Incorrect. First of all, I would not say BTGPay is on “hold.” I’d say it’s on “slow.” We’ve been working with the team within an austerity program since summer of 2018 to make sure out endowment lasts long enough until the end of this crypto winter. We’ve done pretty good on that, starting with 100000 BTG-worth endowment and 1,5 years later we still have like 65000 in there. We do have a full functional implementation of LND from Lightning Labs, ported over to work with BTG, we’ve been able to do transactions with it on the testnet, but we haven’t started employing Lightning more broadly because we know it’s not just the matter of getting the code to work, it’s about having processes that can work with Lightning. It’s about easy-to use software that users can use to stand up nodes. We need to build an ecosystem to support the entire process — build the necessary pieces of infrastructure that would underlie all of that. There’s a library called btcd, which is a part of a btcsuite, and we do our version of that, which supports things like Neutrino wallet that would interact well with Lightning Network. You can’t build those things without prerequisites, that’s what we’ve been working on — prerequisites. Prerequisites for Neutrino, for example, include compact blocks, which existed in Bitcoin code in v17, but our initial work is based on v15, and it does not support compact blocks. Since then, we have enabled that.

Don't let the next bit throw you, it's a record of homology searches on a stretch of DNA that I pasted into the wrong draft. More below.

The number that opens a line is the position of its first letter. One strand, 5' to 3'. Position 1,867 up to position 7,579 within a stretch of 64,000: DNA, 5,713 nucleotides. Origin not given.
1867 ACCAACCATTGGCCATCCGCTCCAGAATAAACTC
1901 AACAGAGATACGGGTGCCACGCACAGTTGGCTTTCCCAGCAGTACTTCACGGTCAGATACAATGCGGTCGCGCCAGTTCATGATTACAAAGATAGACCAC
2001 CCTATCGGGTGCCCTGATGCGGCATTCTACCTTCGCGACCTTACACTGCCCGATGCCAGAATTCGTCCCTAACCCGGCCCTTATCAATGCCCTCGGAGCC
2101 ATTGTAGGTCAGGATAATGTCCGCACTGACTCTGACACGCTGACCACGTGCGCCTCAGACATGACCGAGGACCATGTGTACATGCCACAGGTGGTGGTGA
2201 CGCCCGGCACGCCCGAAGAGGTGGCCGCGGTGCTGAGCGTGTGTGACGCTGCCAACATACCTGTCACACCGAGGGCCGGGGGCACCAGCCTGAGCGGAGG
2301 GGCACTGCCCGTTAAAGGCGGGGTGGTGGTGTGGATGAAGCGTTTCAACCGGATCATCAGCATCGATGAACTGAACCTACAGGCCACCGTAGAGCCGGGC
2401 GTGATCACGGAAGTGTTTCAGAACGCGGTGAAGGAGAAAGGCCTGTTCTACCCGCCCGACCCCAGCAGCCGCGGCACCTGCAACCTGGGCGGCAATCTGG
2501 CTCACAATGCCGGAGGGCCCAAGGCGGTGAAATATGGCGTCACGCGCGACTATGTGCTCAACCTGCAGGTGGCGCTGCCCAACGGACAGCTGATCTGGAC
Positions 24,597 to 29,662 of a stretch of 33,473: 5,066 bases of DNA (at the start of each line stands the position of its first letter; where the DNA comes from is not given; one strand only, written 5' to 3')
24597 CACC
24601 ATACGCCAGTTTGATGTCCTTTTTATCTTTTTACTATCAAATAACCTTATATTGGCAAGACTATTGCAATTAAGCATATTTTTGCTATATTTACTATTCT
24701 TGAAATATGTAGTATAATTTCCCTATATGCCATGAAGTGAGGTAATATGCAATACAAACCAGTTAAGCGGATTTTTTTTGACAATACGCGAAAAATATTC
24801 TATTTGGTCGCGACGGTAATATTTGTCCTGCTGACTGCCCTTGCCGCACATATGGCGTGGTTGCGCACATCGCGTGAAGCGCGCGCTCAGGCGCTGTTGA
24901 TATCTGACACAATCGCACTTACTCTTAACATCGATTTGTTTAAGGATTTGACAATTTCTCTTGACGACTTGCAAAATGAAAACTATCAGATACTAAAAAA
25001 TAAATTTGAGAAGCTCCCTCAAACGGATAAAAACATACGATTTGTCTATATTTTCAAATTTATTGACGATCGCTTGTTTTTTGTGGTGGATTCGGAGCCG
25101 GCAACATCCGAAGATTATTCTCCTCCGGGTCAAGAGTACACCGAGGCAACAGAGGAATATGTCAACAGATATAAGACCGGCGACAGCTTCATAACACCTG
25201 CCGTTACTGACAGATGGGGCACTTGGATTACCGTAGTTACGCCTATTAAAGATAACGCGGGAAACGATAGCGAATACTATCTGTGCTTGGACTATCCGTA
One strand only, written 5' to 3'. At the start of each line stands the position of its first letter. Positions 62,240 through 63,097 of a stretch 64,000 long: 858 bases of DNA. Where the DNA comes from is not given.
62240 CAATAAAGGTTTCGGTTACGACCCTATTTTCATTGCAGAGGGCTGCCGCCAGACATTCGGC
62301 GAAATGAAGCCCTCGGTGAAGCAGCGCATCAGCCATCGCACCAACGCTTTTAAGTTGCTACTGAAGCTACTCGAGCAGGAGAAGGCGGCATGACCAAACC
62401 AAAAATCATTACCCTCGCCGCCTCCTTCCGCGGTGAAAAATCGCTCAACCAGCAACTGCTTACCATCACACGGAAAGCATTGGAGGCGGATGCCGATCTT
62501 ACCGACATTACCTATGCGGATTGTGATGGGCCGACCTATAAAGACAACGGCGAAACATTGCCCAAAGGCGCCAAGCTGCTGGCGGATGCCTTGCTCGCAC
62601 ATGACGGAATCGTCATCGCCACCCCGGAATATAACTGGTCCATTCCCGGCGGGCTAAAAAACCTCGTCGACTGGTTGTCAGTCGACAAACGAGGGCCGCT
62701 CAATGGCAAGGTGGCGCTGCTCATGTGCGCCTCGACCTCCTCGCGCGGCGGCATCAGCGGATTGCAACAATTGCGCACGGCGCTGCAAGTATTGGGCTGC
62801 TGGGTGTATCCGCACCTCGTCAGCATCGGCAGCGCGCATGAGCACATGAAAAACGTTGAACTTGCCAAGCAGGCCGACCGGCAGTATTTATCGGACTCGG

The version the Lightning network that you are going to use in BTG is identical to what exists on top of Bitcoin, right?